Public comments for: Fees for Certain Services

Comments

Comment:
I believe that additional fees associated with interpreting code are not necessary. I believe that additional fees would increase costs and delays to crucial building projects (affordable housing, energy-efficient buildings, etc.) where innovative design solutions and new technologies are often developed before they are incorporated into building code rules and zoning regulations, requiring more interpretation. In addition, the proposed fees would be devastating to small building and home owners who face unique circumstances or constraints not anticipated by current codes, like those impacted by Hurricane Sandy.
Agency: DOB
Comment:
As a practicing architect I think these fees are punitive. They would punish applicants for the codes' lack of transparency and for the Department's inconsistent enforcement and review processes. The code is Byzantine and intricate - to penalize homeowners for the unusual complexity of our code is bad governance.
Agency: DOB
Comment:
Code determinations are required to be listed individually for each Plan examiner objection. Typically a small residential project has 2 or 3 minor objections that need clarification by a Borough Commissioner does this mean according to the proposed rule the cost is upwards of $6000 for a homeowner to burden? I also believe a nominal fee of $250 should be charged to cover cost of DOB since some of these issues are resolved within 15 minutes and do not warrant exorbitant fees.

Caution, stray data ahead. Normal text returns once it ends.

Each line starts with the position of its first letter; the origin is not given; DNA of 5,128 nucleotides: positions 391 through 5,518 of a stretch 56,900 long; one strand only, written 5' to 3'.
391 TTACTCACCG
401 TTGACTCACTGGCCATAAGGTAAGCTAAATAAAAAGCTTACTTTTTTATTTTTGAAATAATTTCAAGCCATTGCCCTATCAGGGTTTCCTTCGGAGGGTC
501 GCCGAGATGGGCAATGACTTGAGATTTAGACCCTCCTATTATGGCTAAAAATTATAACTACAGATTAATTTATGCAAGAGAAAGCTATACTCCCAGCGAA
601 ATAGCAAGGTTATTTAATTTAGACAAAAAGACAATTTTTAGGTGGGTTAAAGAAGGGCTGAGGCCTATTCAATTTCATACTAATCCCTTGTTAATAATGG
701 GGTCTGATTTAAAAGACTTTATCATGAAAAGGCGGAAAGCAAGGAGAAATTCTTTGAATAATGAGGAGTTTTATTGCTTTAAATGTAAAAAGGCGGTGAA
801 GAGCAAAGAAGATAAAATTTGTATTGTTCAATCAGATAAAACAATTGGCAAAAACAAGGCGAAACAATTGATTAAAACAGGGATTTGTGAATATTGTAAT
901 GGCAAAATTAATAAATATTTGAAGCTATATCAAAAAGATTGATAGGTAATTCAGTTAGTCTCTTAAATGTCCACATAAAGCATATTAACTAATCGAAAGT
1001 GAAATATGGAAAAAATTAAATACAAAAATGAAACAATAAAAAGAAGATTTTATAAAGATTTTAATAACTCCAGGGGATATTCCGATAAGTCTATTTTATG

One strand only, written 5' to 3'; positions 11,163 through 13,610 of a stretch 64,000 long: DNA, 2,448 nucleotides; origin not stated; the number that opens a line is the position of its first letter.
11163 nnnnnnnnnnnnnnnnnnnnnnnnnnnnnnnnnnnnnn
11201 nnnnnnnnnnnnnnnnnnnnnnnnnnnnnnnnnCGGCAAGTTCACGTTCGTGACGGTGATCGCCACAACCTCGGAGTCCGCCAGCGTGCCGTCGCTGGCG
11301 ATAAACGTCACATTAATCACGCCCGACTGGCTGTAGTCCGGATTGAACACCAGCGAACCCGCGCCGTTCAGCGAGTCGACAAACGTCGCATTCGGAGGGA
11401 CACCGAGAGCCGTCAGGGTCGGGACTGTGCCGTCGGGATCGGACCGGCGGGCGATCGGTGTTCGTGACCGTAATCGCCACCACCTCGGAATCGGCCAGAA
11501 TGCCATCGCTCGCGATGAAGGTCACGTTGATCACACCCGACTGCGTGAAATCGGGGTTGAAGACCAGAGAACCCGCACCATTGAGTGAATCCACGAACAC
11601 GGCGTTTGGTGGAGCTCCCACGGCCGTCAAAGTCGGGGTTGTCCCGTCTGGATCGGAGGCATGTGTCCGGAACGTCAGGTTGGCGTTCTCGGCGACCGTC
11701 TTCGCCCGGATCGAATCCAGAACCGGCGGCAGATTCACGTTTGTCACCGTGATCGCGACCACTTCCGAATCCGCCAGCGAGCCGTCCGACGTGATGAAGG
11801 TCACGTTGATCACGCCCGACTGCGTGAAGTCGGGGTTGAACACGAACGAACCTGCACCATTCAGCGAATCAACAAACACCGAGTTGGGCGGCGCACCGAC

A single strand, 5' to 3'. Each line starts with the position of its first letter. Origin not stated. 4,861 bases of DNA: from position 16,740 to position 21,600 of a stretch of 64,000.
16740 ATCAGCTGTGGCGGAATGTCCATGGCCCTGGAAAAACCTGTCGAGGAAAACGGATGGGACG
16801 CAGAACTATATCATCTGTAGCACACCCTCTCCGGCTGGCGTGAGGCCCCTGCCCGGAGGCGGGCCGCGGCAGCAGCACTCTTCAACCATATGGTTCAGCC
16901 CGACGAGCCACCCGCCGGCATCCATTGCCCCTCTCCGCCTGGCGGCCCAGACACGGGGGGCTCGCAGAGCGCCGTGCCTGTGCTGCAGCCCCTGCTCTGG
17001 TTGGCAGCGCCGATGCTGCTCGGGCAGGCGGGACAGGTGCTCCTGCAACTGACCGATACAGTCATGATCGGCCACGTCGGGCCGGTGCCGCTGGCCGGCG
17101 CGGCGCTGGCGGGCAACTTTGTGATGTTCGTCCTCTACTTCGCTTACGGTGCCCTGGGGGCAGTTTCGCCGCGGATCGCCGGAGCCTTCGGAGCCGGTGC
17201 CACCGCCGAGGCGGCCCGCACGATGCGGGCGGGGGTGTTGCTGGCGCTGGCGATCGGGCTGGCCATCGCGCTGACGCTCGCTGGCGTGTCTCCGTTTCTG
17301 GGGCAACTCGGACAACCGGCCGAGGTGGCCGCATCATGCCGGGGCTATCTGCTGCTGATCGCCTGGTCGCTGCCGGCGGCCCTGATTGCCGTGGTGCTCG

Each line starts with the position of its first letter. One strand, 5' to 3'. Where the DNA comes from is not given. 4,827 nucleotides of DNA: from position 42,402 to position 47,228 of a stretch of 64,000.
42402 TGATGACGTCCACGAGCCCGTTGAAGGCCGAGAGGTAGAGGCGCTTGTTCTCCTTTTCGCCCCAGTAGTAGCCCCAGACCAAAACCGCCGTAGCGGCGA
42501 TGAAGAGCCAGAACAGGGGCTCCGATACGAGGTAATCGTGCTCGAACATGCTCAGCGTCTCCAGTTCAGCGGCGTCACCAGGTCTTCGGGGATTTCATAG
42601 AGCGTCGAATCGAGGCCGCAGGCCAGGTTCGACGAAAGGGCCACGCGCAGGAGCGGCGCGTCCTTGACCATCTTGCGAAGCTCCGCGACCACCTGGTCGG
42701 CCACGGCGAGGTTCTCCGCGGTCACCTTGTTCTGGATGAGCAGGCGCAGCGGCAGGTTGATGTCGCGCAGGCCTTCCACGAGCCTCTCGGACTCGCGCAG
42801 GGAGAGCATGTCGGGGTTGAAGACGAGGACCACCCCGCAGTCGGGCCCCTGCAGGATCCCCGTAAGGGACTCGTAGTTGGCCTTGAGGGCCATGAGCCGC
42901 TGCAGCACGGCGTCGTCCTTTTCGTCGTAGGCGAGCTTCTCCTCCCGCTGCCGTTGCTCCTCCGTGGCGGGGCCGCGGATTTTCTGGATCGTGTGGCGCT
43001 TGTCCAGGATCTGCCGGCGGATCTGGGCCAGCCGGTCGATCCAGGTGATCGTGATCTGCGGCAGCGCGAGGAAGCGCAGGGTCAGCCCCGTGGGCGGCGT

Agency: DOB
Comment:
The codes and zoning resolution are complex and updated on a regular basis. At times because of these updates there are conflicting requirements. In addition, even though the plan reviewers are trained, they are not perfect and at time misinterpret or incorrectly raise an objection. Charging a fee to resolve an objection that was incorrectly raised opens the door for plan examiners to make many "incorrect" objections in order to raise money for the City. There should be a stipulation that if the appeal or determination is granted and that the objection is over ridden that the fee is refunded. This would prevent abuse of the new fee charges. The above refund should only for incorrect or misinterpreted objections. True variance requests that result in an alteration of the code are justified. However, variances to the zoning resolution are performed by the Board of Standards and Appeals, that already charge a fee, not the DOB. A zoning determination is not a variance, it's a correction of a misinterpretation. If the ZDR is accepted then that fee should also be waived or refunded.
Agency: DOB
Comment:
Providing access to the DOB for clarification of the application of Codes and for appeals to objections is part-and-parcel of the services to be provided by the DOB to the public that it serves. The fees that are paid as part of the process produce revenue in excess of DOB expenses to the City of tens of millions of dollars per year. These proposed fees create an obstacle to obtaining guidance and for seeking relief within the Agency, especially for non-profit users and for people who are other-than-rich. In my opinion, access to the services for which new fees are proposed should not have a fee associated with them. While I suggest that there be no fees for these services, if fees are to be charged, they should be much more modest. I'd suggest a maximum of $250 per application for predetermination or for appeal.
Agency: DOB